CryoPower technology is a new “split-cycle” engine, using liquid Nitrogen (N2) to achieve significantly superior thermodynamic performance. This novel engine is the result of 10 years of R&D by Ricardo PLC with targets to:

  • Reduce fuel costs by 20%
  • Reduce fuel and CO2 by 30%
  • Exceed “clean air” objectives by potentially eliminating soot and NOX emissions

CryoPower is initially focused on two very large and growing markets:

  • Heavy Duty Trucks: with target savings of £9k+ p.a. per truck (worth circa £110m/year across a lease truck fleet)
  • Distributed Power Generation: with target savings of £180k+ p.a. per MW unit (worth circa £1.0bn/year across a rental gen-set fleet).

Customer Benefit

CryoPower is targeted at applications running heavy duty internal combustion engines – primarily heavy duty trucks and distributed power generation. Through providing a 20% reduction in fuel operating costs, CryoPower has a significant impact on profitability of operations as well reducing CO2 emissions by 30%. Furthermore, CryoPower technology also potentially eliminates soot and NOx emissions, thus combining both a compelling economic and environmental case.




CryoPower technology uses electric energy stored in liquified nitrogen (routinely produced by the industrial gases industry) to improve the combustion process, reducing fuel use by 30%. By allowing combustion to follow a lower temperature path, soot and NOx are almost entirely eliminated. In a conventional engine a mixture of fuel and air is first compressed in each cylinder at high temperature using fuel energy, and then combusts in that cylinder at unnecessarily high temperature losing heat energy and generating NOx emissions in the expansion phase. CryoPower uses energy stored in cryogenic nitrogen to reduce fuel energy used in the compression phase, and increase the useful energy released in the expansion phase. This improves efficiency by 30%, proportionately reducing fuel use and CO2, and potentially avoiding and eliminating NOx and soot generating areas during combustion.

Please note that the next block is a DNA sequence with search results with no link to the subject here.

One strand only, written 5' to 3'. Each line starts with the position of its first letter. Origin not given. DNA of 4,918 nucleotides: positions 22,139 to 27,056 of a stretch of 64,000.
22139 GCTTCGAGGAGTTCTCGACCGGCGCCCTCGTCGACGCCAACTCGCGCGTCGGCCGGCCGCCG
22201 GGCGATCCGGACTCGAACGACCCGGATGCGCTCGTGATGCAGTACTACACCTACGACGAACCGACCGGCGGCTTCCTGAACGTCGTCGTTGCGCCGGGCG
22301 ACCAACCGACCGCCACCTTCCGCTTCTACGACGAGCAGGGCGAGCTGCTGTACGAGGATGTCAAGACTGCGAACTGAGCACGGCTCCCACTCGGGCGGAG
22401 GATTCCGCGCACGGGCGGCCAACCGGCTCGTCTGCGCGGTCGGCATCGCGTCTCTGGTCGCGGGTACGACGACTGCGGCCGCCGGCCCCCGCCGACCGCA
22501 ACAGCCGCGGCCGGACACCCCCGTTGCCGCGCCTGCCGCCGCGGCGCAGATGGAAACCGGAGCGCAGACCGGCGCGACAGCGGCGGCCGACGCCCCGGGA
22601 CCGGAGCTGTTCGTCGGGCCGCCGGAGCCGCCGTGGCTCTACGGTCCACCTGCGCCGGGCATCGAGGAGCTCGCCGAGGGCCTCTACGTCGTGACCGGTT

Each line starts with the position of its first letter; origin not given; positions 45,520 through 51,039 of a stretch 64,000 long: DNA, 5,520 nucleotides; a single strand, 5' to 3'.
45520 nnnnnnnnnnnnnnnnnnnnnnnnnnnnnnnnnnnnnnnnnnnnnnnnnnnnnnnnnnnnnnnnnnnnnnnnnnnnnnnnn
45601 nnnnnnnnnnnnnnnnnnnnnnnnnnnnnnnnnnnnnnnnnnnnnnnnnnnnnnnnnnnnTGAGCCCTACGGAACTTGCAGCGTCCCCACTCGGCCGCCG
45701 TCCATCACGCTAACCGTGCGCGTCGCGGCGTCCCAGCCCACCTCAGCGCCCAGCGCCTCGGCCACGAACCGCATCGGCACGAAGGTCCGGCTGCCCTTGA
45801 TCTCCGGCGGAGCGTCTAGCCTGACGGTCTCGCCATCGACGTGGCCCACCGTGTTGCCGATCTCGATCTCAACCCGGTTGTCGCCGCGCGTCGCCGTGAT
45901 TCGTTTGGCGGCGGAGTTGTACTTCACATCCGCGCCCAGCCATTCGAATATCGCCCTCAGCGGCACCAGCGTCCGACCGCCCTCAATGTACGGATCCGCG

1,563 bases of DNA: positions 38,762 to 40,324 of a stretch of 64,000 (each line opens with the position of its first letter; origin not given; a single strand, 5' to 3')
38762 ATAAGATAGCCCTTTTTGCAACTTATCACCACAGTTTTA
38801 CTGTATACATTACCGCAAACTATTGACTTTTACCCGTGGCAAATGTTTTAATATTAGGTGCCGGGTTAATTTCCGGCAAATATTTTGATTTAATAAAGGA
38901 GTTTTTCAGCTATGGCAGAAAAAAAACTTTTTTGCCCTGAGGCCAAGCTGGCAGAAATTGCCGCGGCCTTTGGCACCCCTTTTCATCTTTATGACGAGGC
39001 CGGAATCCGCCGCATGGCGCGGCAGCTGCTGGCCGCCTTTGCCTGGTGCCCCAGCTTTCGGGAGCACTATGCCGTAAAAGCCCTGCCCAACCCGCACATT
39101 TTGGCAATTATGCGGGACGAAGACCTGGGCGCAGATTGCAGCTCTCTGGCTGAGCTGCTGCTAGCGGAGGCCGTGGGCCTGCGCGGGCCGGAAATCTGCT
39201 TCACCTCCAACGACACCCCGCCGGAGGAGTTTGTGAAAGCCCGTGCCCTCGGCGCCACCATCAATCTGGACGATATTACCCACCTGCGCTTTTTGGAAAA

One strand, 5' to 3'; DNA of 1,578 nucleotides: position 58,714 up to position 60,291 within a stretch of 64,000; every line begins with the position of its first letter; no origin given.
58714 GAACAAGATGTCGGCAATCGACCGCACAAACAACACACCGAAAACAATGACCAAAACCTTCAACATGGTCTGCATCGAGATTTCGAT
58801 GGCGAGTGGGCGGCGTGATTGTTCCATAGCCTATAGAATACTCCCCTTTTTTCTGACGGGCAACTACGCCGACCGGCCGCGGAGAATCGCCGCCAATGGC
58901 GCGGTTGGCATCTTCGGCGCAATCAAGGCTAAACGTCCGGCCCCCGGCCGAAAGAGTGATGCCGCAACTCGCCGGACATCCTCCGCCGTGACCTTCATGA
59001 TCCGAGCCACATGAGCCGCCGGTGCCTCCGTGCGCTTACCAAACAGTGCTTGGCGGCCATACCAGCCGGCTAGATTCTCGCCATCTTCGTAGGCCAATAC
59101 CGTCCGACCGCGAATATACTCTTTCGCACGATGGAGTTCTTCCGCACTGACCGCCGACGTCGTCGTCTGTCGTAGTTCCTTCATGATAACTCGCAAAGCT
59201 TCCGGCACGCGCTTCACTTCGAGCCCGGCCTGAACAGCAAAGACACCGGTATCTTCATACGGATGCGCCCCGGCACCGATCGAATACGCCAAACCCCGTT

Emissions can be reduced further (or eliminated completely) by using bio-fuels and liquified nitrogen produced using renewable electricity. 80% of the components in the engine are of similar existing engines. The technical challenge now is therefore primarily one of integration and testing.


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